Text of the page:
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The Daily Wildcat

The Daily Wildcat

 

Arizona Wildcats basketball: When Nick Johnson is on, so are the Wildcats

Arizona+Wildcats+basketball%3A+When+Nick+Johnson+is+on%2C+so+are+the+Wildcats

LAS VEGAS — The Arizona Wildcats need Nick Johnson to produce.

When he doesn’t they lose, and the proof is in the pudding.

In a seven-game stretch from Feb. 10 to March 2, Arizona lost four games. Johnson scored 7.7 points per game in that span, well below his season average 11.8 points.

“Like any young player,” head coach Sean Miller said, “he went through a stretch where he lacked confidence.

“But, he’s back now.”

As he’s back, so is Arizona. And he showed that on Thursday in a 79-69 win against Colorado at MGM Grand Garden Arena.

Johnson was scoring — he led the UA with 18 points — and he was smart with the ball, but most importantly he made an impact defensively.

You can point to his steals, or holding Spencer Dinwiddie — Colorado’s leading scorer — to 4-of-12 shooting.

But, it was a block of Askia Booker late in the game that really kept the Buffaloes from mounting a comeback.

With 18 seconds left and Colorado trailing by six points, Booker attempted a 3-pointer from the corner that Johnson emphatically swatted into the stands.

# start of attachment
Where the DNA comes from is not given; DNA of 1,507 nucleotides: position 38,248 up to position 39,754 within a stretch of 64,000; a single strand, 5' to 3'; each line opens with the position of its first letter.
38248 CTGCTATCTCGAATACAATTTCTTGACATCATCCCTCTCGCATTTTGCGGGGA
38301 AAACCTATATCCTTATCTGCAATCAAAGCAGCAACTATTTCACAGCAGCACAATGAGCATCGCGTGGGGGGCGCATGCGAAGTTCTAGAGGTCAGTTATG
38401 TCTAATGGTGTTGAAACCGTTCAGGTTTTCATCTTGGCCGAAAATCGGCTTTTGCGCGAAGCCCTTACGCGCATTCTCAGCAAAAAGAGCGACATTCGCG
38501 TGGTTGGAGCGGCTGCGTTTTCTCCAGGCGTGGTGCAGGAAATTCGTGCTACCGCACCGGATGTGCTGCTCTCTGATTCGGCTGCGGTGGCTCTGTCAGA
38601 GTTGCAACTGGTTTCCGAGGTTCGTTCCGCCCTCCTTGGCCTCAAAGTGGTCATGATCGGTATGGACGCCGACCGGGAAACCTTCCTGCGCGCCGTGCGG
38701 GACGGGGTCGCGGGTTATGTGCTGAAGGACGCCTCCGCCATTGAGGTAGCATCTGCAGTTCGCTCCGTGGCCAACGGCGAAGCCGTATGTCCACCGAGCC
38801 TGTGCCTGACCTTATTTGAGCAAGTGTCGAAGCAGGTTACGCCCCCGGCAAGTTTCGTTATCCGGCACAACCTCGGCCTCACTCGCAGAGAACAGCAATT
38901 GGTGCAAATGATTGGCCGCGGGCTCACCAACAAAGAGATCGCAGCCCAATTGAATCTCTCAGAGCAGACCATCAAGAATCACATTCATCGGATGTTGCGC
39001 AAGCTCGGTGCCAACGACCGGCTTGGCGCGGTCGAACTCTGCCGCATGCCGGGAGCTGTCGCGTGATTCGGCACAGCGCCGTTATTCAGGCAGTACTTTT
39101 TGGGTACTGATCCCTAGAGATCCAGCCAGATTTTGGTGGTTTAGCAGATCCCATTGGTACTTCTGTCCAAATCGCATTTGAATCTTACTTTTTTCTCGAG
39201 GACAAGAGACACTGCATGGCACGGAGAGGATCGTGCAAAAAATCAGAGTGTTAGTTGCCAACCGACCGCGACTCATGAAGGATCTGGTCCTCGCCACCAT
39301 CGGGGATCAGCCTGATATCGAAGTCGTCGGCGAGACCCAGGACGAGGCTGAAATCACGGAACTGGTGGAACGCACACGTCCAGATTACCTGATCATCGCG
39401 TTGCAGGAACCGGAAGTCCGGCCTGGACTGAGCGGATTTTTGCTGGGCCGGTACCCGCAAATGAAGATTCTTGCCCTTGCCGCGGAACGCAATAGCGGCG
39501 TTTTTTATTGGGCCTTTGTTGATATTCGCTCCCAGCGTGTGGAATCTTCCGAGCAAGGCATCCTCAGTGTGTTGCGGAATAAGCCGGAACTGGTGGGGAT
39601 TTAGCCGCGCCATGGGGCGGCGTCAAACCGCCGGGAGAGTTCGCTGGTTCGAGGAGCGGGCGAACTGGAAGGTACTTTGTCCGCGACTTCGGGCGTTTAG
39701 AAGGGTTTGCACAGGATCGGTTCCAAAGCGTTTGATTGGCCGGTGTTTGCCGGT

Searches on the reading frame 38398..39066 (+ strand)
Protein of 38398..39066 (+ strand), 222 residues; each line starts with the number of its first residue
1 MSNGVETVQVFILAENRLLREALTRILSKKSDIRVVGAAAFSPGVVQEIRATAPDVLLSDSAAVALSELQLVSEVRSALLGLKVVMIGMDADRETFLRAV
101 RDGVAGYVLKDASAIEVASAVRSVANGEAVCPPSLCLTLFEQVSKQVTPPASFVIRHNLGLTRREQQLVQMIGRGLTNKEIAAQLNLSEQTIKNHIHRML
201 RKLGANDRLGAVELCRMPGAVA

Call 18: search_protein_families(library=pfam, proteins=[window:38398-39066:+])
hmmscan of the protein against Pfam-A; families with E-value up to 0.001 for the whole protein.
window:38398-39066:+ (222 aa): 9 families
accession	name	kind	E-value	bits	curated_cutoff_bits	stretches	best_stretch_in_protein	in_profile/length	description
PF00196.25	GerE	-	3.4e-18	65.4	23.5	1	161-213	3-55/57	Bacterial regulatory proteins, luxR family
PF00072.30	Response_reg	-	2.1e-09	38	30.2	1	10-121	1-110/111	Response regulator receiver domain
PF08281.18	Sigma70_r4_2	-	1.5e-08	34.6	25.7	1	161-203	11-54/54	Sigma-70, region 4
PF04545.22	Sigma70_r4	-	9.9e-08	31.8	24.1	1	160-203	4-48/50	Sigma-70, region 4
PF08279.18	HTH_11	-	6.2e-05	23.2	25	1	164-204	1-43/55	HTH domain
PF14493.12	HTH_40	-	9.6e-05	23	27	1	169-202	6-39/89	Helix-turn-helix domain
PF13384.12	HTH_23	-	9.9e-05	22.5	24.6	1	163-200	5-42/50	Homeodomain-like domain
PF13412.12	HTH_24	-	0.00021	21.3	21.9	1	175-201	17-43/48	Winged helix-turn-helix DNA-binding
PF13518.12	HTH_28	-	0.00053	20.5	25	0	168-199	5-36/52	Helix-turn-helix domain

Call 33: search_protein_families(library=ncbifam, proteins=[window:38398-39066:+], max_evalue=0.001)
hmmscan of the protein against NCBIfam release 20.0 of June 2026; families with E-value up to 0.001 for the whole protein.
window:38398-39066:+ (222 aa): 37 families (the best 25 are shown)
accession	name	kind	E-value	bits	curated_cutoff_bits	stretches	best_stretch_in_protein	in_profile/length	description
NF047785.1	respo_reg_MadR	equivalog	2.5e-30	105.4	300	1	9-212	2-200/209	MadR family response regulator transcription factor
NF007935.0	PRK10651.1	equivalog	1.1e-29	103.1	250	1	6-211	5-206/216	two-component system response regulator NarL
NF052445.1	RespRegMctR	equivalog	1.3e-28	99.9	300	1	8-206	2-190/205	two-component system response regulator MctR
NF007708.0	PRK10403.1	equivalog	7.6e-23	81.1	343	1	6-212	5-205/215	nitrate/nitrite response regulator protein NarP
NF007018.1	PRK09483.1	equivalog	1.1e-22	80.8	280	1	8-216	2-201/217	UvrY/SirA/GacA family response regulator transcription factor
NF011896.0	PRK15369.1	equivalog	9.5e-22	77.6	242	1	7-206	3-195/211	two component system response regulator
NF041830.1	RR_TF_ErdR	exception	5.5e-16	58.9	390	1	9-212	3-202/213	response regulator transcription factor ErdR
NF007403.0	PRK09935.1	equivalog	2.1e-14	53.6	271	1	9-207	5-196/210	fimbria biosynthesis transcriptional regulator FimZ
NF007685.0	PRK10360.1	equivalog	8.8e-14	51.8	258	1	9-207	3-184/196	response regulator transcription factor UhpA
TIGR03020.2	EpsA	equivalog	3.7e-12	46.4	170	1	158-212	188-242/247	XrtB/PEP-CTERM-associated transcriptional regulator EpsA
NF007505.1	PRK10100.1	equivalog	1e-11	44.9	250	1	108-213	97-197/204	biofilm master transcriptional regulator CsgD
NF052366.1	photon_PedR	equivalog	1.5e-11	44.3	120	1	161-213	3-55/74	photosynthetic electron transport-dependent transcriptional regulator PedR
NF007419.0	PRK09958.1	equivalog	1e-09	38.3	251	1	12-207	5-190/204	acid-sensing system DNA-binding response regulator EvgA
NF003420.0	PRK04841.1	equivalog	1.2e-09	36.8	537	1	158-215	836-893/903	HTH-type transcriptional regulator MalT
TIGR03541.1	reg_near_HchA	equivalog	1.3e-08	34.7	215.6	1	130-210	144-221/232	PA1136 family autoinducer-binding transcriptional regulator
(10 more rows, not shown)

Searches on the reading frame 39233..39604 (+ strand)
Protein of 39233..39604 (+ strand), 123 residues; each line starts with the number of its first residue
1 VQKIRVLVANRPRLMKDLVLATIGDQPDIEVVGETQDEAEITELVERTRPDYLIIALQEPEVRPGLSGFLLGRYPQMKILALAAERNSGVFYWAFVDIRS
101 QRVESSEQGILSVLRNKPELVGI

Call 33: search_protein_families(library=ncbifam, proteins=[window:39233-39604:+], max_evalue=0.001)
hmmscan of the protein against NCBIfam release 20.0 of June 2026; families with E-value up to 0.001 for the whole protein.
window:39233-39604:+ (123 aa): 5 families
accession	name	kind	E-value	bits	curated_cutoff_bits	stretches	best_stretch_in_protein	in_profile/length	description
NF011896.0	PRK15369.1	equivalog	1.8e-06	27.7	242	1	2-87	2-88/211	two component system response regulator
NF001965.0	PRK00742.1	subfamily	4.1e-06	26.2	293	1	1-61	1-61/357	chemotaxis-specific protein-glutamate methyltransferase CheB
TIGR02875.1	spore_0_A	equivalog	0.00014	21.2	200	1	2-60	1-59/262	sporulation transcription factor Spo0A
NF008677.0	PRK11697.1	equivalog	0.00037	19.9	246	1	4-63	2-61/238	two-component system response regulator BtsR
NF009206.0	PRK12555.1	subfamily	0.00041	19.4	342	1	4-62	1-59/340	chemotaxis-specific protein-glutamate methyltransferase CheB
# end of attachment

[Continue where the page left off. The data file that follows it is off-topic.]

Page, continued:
Then on the inbound Colorado bounced the ball of Solomon Hill’s leg and back out of bounds, before Booker missed another three to finish things off for the Buffs.

“There’s no question that his talent and effort level on defense alone made the game harder for their guards,” Miller said.

It’s a far cry from the Johnson of a year ago.

In the last Pac-12 tournament at Staples Center, in front of near-empty crowds, Johnson scored a combined 19 points in three games. In the championship game loss to Colorado, he had five points on 2-of-10 shooting with zero assists and two turnovers.

He’s developed from a supporting piece to maybe the Wildcats best player and, at the very least, its bailout package.

“I’m trying to be aggressive,” Johnson said. “I’m one year older. I’ve played in many more games and I’m just trying to be more aggressive for my team. I think when I’m impressive, our team really flows.”

Added Miller: “He’s just gotten better. He’s developed and everything about him is better this year than it was a year ago.”

Guard play, especially in March, is key. And with Mark Lyons struggling, Johnson has stepped up to the plate.

In Arizona’s last two games (both wins) Lyons sho t6-of-23 (26 percent) overall, 4-of-15 from three (27 percent) with 11 points per game, 1.5 assists and 2.5 turnovers.

Johnson, on the other hand, shot 12-of-18 (67 percent) overall, 4-of-9 from three (44.4 percent) with 17.5 points, 3.0 assists, 2.5 rebounds and 1.0 turnovers per contest.

“He’s an immense talent,” Miller said. “And a capable shooter and scorer. When he brings all of those characteristics, that’s when we’re at our best, for sure.”

If Arizona is to avenge its two losses to UCLA at 6 p.m. Friday, it will need Johnson at his best, for sure.

— _Zack Rosenblatt is a journalism senior. He can be reached at sports@wildcat.arizona.edu or via Twitter at @ZackBlatt. _

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